Syllogism is one of the interesting topics in Logical Reasoning subject. In most of the entrance exams, we come across questions from syllogism topics. But, many of you might be worried about how to solve Syllogism Questions and get them right.

To help you with this topic, we have come up with detailed information on the most commonly asked Syllogism questions, how to tackle them, and few tricks to solve them easily.

What is Syllogism?

Syllogisms are the logical argument of statements using deductive reasoning to arrive at a conclusion. According to Aristotle, syllogisms are a combination of general statements and specific statements using which a conclusion is deduced. 

Syllogisms comprise of three components: Major Premise, Minor Premise, and Conclusion. In most of the after 12th entrance exams like Common Law Aptitude Test and other degree examinations, we can observe syllogism questions. 

Let us understand these concepts with an example. 

  • All mammals are animals (major premise)
  • All elephants are mammals (minor premise)
  • Therefore, all elephants are mammals (the logic of two premises is the conclusion)

clat mock test

clat Mock test

Structure of Syllogisms

Syllogisms can be represented using a three-line structure, where A, B, and C are different terms:

  1. All A are B.
  2. All C are A.
  3. Therefore, all C are B.

We can also express the above structure in a different way:

  1. If A = B
  2. and C = A
  3. then C = B

Notice how the "A" functions as a kind of "middle" for the other terms. You could, for instance, write the syllogism as: C = A = B, therefore C = B.

Types of Syllogisms

There are more than fifty varieties of syllogisms identified over the years. Most of them are technical and uncertain. But, it is important to be aware of the most commonly used syllogisms. Here is the brief information on top three types of syllogisms.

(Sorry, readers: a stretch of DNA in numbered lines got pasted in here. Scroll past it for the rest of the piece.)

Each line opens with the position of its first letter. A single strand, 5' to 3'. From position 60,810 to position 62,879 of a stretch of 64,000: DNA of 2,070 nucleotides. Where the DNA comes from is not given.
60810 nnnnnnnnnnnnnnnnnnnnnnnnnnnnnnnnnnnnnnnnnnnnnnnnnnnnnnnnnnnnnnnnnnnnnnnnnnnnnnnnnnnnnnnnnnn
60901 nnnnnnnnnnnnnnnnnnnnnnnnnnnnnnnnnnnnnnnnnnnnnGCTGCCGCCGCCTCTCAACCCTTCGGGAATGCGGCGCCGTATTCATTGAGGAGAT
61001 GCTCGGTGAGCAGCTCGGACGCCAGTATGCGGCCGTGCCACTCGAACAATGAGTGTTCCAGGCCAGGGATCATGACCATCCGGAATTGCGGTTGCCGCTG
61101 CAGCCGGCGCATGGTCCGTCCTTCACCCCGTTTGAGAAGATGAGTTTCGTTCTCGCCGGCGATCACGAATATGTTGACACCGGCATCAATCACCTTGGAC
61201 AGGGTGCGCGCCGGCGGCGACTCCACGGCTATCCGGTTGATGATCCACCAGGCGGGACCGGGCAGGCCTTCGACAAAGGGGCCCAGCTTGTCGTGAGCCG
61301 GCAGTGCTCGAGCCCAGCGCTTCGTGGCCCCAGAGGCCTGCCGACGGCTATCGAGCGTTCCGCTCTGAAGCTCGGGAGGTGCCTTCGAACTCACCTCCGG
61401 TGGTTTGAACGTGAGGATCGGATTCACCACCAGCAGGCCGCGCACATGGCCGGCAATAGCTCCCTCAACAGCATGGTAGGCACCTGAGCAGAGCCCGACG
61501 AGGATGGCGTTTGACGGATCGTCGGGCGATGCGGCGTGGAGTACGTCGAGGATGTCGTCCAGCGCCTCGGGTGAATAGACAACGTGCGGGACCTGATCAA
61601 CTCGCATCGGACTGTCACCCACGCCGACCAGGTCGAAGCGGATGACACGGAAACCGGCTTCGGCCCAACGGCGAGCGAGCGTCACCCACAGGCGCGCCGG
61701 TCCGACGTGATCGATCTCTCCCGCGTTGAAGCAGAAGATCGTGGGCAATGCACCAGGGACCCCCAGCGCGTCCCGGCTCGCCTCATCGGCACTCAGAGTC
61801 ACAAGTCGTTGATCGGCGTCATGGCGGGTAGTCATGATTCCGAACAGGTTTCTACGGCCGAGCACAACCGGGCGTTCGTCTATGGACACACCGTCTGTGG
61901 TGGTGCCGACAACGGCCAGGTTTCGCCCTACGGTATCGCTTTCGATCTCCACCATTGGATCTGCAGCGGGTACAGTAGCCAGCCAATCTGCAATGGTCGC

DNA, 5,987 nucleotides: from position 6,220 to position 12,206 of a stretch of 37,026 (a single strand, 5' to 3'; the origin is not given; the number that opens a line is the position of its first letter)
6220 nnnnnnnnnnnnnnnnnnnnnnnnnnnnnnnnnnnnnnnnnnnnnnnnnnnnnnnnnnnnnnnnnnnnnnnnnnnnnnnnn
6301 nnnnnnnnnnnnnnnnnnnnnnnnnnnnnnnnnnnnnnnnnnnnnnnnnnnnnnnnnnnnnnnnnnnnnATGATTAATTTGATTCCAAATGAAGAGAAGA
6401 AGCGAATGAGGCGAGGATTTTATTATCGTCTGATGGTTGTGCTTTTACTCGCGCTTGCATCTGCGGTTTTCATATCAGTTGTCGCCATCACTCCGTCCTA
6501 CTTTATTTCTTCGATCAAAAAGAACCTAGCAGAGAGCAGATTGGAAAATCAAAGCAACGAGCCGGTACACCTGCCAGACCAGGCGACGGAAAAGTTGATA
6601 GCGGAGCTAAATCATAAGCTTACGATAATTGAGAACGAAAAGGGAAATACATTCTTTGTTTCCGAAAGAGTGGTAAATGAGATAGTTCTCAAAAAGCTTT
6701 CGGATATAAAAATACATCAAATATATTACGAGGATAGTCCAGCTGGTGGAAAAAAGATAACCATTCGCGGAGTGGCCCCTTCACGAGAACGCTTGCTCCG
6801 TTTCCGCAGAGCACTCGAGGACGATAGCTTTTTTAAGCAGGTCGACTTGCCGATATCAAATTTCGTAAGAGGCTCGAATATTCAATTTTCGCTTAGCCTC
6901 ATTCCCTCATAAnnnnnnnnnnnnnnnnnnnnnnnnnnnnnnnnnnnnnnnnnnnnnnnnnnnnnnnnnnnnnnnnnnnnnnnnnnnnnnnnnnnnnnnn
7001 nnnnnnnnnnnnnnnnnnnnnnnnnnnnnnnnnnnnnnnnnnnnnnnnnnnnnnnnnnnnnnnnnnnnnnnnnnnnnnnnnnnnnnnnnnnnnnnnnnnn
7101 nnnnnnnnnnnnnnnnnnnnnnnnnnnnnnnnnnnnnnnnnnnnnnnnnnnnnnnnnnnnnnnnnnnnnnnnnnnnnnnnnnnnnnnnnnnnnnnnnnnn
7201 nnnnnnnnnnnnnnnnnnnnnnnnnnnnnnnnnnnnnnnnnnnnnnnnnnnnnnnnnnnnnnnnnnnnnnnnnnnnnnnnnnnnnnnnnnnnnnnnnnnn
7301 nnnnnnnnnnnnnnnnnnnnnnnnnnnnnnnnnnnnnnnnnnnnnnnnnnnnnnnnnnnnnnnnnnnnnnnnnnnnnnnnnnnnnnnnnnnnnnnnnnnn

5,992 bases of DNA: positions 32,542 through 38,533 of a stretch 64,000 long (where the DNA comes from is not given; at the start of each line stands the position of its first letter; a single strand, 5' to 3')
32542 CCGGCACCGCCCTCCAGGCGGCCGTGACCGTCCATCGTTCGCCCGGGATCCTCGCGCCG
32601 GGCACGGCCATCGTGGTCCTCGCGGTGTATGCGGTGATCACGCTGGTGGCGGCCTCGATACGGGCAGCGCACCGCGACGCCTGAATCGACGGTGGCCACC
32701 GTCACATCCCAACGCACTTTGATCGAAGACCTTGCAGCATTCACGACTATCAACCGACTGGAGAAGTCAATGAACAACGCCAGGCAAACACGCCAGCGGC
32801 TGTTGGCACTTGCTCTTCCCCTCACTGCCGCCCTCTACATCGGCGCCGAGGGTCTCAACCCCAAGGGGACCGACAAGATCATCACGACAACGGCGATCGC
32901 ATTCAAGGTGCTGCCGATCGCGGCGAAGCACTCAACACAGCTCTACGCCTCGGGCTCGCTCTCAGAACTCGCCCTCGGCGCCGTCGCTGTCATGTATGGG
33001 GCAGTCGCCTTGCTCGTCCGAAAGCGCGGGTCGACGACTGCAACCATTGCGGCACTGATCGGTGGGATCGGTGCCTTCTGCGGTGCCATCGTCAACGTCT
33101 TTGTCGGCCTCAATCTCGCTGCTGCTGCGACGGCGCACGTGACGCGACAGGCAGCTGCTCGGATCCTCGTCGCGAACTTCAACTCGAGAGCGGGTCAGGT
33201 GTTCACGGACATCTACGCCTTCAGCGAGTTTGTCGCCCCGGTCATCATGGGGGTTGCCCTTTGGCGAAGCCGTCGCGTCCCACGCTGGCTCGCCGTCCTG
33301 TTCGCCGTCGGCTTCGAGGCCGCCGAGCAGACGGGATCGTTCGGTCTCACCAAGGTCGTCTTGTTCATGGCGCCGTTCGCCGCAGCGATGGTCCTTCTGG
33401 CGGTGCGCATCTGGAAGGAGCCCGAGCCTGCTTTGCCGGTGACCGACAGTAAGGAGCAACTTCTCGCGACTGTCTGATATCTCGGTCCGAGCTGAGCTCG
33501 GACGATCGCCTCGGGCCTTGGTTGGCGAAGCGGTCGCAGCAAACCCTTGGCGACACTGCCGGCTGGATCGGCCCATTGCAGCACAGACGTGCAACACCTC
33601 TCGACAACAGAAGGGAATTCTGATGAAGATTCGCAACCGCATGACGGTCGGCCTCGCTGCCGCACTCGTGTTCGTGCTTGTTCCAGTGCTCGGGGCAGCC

Universal Syllogisms

Universal syllogisms are called "universal" because they use words that apply completely and totally, such as "no" and "none" or "all" and "only." The two most common forms of universal syllogisms are:

"All A are B, and all C are A, so all C are B." (This is the most common type of syllogism.)

  1. All mammals are animals.
  2. All elephants are mammals.
  3. Therefore, all elephants are animals.

"No A are B, and all C are A, so no C are B."

  1. No mammals are frogs.
  2. All elephants are mammals.
  3. Therefore, no elephants are frogs.

Particular Syllogisms

Particular syllogisms use words like "some" or "most" instead of "all" or "none." Within this category, there are two main types:

"All A are B, and some C are A, therefore some C are B."

  1. All elephants have big ears.
  2. Some animals are elephants.
  3. Therefore, some animals have big ears.

"No A are B, and some C are A, therefore some C are not B."

  1. No doctors are children.
  2. Some immature people are doctors.
  3. Therefore, some immature people are not children.

Syllogism Practice Questions

Here are few syllogism questions asked in previous year CLAT Question Papers. Practice them to get an idea about different types of syllogism questions.